By Cailey Rizzo
July 30, 2019

The Washington Monument will reopen in August following a three-year renovation.

The inside of the 555-foot obelisk in D.C. will be accessible to the public for the first time since August 2016. The National Park Service has not yet released a specific reopening date or time.

Michel Suesse/EyeEm/Getty Images

The monument, erected in 1885 to honor the country’s first president, closed three years ago “due to the unreliability of the elevator control system,” according to the National Park System (NPS), who manages it.

Major damage to the monument came in August 2011 when a 5.8-magnitude earthquake shuddered the earth and damaged the obelisk, causing about 150 cracks. The monument underwent about $15 million worth of repairs and reopened in 2014. But closed two years later when an elevator cable snapped.

This round of repairs included repairing and upgrading the elevator system as well as replacing the temporary screening building that was built following the 9/11 attacks. The new permanent security building is a glass and steel building that includes screening equipment, an office and waiting space for about 20 visitors at a time.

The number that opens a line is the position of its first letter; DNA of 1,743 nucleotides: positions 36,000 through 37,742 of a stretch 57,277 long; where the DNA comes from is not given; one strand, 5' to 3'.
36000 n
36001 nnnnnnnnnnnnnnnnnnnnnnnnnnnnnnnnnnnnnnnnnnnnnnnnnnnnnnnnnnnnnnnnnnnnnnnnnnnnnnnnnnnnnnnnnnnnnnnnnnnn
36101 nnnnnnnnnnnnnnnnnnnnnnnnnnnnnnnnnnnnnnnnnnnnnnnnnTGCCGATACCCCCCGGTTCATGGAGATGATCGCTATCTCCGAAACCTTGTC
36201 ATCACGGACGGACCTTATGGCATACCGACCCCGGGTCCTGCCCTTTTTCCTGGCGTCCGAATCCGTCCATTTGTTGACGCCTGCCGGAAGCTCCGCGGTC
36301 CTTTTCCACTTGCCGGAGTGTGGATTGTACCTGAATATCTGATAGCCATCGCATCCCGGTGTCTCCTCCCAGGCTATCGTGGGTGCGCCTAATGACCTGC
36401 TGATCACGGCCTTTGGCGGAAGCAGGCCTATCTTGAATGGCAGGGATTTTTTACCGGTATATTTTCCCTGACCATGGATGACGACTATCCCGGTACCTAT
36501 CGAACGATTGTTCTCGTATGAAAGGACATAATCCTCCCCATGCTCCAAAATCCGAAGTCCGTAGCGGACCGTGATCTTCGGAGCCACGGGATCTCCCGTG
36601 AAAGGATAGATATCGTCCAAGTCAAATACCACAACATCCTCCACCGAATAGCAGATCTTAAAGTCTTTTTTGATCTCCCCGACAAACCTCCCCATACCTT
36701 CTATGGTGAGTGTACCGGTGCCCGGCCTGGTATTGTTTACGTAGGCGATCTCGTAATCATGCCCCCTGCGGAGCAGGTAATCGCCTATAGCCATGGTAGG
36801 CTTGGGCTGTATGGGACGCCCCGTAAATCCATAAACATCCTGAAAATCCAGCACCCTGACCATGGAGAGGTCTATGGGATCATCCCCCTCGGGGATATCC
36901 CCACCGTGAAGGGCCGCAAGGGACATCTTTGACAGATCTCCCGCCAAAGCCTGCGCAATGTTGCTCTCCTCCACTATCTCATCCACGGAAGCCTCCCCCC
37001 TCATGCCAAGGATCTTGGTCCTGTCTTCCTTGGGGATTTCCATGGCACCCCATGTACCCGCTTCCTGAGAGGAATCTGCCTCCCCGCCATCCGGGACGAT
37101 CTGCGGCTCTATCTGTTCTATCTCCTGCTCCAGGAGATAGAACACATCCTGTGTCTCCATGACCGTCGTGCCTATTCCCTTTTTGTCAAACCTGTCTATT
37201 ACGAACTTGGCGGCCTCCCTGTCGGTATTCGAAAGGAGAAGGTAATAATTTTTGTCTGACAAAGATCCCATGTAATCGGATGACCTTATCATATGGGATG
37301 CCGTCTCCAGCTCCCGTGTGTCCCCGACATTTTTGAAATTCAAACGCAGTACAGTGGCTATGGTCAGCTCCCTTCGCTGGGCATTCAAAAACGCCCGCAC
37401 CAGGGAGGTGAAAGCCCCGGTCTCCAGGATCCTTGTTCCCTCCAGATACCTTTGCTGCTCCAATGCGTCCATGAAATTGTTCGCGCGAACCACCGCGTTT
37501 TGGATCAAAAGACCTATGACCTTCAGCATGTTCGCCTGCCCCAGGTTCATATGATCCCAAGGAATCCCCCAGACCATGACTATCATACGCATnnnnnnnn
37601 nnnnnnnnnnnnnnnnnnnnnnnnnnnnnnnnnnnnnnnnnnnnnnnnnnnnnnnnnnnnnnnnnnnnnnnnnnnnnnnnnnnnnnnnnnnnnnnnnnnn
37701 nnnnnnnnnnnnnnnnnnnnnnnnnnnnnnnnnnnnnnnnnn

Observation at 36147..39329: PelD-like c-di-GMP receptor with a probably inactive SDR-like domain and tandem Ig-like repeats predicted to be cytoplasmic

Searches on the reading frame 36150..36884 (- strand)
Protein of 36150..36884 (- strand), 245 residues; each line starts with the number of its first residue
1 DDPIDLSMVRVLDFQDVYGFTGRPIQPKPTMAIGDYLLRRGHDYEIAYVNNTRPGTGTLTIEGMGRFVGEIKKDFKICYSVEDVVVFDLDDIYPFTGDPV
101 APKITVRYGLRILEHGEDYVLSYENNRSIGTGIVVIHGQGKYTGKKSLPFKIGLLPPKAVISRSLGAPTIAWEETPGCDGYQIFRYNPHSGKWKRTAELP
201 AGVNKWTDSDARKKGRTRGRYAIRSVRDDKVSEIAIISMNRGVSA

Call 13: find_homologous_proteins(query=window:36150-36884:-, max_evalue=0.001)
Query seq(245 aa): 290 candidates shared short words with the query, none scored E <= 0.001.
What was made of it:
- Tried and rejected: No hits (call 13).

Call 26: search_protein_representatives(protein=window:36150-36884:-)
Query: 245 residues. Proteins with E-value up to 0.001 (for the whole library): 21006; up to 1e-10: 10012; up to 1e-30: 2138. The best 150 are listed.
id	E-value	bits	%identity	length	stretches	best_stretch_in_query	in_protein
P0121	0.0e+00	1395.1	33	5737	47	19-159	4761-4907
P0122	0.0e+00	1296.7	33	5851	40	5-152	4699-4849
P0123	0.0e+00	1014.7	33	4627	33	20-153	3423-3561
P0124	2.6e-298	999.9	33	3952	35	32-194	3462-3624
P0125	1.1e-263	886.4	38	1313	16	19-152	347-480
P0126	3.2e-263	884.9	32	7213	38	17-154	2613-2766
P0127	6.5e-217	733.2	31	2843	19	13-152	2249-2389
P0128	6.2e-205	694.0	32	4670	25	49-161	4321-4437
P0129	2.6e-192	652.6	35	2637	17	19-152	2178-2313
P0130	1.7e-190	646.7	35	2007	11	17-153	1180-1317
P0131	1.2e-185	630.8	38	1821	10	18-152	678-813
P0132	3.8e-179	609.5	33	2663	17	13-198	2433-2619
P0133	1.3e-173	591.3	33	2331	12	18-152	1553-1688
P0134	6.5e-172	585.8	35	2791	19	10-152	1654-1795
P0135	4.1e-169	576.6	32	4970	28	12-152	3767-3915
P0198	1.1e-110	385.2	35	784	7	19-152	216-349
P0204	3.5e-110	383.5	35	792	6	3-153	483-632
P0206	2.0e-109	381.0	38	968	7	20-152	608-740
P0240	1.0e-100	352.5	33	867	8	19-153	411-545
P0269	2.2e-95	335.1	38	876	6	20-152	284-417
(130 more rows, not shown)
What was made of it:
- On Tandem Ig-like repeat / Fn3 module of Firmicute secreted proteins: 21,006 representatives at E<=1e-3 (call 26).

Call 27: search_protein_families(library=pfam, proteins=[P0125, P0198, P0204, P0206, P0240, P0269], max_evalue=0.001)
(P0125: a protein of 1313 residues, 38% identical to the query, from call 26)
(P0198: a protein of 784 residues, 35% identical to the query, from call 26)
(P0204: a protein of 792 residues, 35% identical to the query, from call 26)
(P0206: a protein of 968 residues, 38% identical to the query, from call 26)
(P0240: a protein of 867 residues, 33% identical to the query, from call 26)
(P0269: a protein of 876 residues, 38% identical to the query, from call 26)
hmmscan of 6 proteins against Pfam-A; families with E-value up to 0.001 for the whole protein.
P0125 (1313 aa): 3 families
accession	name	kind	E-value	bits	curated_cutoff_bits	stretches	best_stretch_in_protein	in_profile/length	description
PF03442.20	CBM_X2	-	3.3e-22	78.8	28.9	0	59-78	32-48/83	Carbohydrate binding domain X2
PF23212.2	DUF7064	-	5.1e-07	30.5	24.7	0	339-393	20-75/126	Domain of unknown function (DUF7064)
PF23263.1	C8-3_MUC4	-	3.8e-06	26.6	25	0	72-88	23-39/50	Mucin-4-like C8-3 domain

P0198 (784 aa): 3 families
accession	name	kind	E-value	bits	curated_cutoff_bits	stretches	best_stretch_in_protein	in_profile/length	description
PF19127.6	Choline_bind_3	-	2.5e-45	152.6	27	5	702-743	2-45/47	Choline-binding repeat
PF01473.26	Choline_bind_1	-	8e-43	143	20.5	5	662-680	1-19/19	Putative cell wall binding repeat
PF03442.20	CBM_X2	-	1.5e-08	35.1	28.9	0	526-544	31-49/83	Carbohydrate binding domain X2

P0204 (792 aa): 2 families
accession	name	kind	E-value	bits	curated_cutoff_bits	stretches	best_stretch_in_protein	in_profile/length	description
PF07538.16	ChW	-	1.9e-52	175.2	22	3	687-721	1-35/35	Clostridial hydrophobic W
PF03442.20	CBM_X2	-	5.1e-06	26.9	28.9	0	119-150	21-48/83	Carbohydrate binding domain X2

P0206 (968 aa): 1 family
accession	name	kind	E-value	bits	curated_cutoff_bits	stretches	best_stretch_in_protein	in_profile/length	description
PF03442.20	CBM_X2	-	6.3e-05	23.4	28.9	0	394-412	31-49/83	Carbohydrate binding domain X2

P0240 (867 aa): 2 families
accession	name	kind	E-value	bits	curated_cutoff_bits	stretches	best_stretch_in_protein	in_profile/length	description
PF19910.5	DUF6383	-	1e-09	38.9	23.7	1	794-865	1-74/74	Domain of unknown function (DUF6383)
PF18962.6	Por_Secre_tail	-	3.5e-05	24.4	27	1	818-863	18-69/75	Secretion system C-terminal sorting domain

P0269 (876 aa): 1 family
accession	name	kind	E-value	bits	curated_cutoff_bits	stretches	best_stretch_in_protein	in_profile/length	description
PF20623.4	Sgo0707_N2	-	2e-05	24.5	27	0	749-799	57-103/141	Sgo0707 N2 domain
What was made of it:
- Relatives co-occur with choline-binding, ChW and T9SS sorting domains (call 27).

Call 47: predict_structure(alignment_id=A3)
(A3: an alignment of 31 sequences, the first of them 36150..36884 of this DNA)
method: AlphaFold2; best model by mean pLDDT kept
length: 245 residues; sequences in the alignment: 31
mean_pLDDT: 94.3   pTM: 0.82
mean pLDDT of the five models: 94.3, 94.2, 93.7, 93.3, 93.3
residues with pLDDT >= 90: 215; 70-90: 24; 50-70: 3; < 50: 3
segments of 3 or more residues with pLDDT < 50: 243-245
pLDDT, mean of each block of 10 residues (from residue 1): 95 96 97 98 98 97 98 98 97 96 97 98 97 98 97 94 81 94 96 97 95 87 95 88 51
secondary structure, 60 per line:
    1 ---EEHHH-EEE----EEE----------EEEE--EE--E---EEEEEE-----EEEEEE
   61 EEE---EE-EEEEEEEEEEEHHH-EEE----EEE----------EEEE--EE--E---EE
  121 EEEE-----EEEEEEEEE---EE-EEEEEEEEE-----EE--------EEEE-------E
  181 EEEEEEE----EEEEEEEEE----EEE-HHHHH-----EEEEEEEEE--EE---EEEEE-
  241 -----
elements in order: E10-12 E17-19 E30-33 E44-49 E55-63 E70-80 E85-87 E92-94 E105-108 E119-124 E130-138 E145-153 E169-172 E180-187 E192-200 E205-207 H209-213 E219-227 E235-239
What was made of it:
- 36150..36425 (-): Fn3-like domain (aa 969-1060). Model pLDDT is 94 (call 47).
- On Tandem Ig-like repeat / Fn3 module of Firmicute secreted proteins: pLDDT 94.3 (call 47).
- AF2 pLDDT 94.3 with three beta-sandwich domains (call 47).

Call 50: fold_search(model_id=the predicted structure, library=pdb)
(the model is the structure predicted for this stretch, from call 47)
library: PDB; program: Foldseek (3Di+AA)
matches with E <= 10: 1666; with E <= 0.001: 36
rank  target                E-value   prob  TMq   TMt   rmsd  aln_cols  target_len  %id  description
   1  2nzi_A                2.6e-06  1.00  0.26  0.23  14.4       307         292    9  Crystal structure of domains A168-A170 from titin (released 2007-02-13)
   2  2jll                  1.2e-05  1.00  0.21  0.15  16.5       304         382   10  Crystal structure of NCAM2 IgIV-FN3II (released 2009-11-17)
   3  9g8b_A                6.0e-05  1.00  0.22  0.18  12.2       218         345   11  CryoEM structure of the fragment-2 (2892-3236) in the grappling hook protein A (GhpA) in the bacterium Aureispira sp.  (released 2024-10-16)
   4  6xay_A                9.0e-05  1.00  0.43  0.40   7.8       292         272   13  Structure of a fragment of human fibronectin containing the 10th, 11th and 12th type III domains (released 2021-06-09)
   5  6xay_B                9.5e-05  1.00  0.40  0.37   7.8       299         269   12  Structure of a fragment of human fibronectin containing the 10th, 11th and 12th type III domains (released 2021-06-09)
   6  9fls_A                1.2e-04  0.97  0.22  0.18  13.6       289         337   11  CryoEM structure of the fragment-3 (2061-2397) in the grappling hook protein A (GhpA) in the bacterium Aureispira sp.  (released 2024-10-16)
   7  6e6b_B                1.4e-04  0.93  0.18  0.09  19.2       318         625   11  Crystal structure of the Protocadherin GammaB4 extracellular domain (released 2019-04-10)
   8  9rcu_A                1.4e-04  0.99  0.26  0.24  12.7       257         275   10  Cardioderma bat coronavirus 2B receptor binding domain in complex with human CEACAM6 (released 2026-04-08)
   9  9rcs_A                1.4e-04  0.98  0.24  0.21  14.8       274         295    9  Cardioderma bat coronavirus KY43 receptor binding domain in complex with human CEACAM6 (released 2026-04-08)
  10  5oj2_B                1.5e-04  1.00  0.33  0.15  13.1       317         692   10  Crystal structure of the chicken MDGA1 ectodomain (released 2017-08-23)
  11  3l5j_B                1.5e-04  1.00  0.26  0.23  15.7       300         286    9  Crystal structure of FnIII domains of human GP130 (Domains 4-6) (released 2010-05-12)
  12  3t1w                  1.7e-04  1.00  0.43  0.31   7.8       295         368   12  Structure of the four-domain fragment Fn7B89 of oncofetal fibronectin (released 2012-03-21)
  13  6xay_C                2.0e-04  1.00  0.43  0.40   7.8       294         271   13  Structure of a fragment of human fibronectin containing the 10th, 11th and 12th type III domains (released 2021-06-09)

"The modernization of the monument's elevator is substantially complete, with just final testing and certification of the safety systems remaining," a representative for the monument told CNN Travel.

The monument was supposed to reopen earlier this year but the project was delayed “for mitigation of possibly contaminated soil in the construction area,” the NPS tweeted in April.

But just because the inside of the Washington Monument hasn’t been accessible does not mean the building has been dormant. Earlier this month, the National Air and Space Museum projected a video of the Saturn V rocket ship on the monument for the 50th anniversary of the moon landing.

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